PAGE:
Currently viewing the category: "Toe Biters and other Aquatic True Bugs"
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My wife is a native to Florida and has in the last few years noticed a bug/beetle that she has never seen before. It always seems to hang around the same small bushes that one of our local restaurants have and the only other place she has seen it is at work where they have the same type of bush.
It is completely black, around two and a half inches in length, about half an inch wide and has large pinches on the front of it’s head and it also flies.
We would both appreciate it very much if you could tell us what this bug is as, we have looked on many websites and have never found it listed.
Thanks in advance,
Robert & Laura Kitchener

Dear Robert and Laura,
It sounds like a stag beetle. We have been getting reports and sitings lately.

Thanks but that is not it. The bug I mean doesn’t have such a hard shell and has similar dimensions of a palmetto bug, but larger, with claws and a bit different in color. We are going to try to get a picture of one for ya (If we can stand around it that long, ha, ha)? Thanks for all your help!

Please send that photo. Meanwhile, I’m guessing a Giant Water Bug (Lethocerus americanus). The Giant Water Bug is a true bug, a member of the order Heteroptera. They have sucking mouthparts. At nearly three inches in length, they are among the largest insects in the continental United States. The mature insects are strong fliers and because of their streamlined, keel shaped bodies, are equally comfortable in the air or in water. The adults have a variety of common names including Toe Biters and Electric Light Bugs. Any swimmer who has ever been bitten would attest to the origin of the name Toe Biter, since the bite is extremely painful. The Giant Water Bug is a ferocious hunter which uses its front claws to grasp its prey which can include small fish as well as tadpoles and water insects. Huge swarms appear periodically in brightly lit parking lots in the South. An even larger relative in South East Asia reaches five inches in length and is prized as a delicacy in Thailand. A recent news story covers a veritable invasion of Giant Water Bugs in New Port Richie, Florida that terrified the local population. Here is an image.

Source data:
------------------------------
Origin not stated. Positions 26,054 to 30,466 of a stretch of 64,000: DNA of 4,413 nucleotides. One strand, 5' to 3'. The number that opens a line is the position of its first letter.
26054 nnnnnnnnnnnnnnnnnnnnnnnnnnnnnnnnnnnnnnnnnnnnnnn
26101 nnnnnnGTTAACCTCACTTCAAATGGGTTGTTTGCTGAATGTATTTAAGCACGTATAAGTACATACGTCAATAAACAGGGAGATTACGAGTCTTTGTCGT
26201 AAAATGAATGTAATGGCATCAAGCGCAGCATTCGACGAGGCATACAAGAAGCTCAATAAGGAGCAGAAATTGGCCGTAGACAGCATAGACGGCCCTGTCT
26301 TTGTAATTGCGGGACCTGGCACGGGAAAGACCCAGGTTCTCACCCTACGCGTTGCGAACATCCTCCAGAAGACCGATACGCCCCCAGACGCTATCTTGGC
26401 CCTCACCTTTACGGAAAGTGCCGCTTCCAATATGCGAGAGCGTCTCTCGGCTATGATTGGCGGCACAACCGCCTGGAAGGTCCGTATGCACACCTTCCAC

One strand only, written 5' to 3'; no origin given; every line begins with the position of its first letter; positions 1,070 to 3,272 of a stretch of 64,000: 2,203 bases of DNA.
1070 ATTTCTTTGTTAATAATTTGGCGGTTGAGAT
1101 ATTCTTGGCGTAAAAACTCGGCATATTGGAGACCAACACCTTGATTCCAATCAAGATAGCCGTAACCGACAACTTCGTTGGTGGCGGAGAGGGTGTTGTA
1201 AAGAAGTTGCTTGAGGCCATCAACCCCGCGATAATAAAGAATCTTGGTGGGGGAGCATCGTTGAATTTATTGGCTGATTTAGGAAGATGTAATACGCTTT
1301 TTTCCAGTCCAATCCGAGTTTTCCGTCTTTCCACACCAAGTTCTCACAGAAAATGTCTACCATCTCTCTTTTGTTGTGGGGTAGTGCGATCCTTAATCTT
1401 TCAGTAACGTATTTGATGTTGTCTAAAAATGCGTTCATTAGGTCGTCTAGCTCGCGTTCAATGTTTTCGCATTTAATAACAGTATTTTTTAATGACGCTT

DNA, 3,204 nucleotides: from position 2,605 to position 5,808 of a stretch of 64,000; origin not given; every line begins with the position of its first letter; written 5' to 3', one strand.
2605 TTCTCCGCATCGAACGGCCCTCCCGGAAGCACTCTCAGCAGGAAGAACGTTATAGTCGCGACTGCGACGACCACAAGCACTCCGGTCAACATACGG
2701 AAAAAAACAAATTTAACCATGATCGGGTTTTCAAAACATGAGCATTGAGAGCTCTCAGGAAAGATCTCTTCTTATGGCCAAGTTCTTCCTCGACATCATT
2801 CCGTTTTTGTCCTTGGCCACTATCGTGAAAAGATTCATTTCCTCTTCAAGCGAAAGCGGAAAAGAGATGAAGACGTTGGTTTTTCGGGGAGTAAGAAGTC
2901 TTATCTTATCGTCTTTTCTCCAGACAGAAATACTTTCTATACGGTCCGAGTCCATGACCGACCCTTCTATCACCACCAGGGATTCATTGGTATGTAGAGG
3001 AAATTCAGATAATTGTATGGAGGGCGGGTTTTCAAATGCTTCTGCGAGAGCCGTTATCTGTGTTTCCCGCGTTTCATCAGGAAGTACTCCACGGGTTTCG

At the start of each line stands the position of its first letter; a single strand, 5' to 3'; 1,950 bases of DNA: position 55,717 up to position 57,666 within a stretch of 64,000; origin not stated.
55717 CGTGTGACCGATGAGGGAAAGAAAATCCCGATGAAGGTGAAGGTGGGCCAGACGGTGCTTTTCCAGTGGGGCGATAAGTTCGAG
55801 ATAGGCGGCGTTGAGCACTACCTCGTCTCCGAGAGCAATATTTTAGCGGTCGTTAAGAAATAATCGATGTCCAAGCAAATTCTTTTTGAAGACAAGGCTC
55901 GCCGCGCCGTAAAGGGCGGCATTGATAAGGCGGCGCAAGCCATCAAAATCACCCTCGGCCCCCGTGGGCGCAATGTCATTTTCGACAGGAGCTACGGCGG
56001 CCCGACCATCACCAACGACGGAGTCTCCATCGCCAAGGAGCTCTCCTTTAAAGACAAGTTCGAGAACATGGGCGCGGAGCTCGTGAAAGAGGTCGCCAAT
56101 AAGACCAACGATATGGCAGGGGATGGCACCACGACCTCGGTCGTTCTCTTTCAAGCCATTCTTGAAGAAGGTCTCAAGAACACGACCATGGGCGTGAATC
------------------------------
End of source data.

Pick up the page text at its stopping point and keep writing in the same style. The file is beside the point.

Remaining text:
Thanks for the info I think that is the right bug. At first glance of the water bug out of the water, the ‘claws’ didn’t seem to stand out. Everytime I have seen this bug, it looked as if it had ‘claws’ so I wasn’t sure until I saw the PIC attached. This looks like the bug on land as well as in water. Thanks for finally settling our minds and we wont be touching one anytime soon !!!

What's That Bug? does not endorse extermination

Hey bugman,
I was recently vacationing in Orlando, FLA visiting the mouse that lives there with the family. Anyhow, we ate out one night in Kissimmee and came across an interesting bug. I would estimate it at about 3 inches long excluding pinchers or claws (whatever you want to call them). It was blakc and reminded me of a large roach or long beetle. Anyhow, at it head extended 2 long pinchers or claws. They were jagged and pointed at the end. Dumby me though the bug was interesting and dcided to toe it a little with my sneaker to get it to move. It moved away but seemed a little aggressive. Anyhow that sucker, after enough stupid taunting by me, latched onto my sneaker and wouldnt let go!!! My wife, with open toed shoes ran like hell into the resteraunt swearing at me the whole way…LOL.. Do you have any idea what bug I was dancing with?
Description : Black , I believe 6 legs, long curved and jagged pinchers (claws) about 3/4 body length extending from head area, 2 -3 " in length, fairly flat insect Anyhow, thanks for reading this and I hope you can tell me what it was. I apoligize for ticking him off too…LOL!

Hi Rick,
I don’t believe I ever answered your question, and have been in the process of posting new letters, despite the whatsthatbug site being down for heavy traffic. You have encountered a Giant Water Bug also known as a Toe Biter. As you know, they deserve their name.

What's That Bug? does not endorse extermination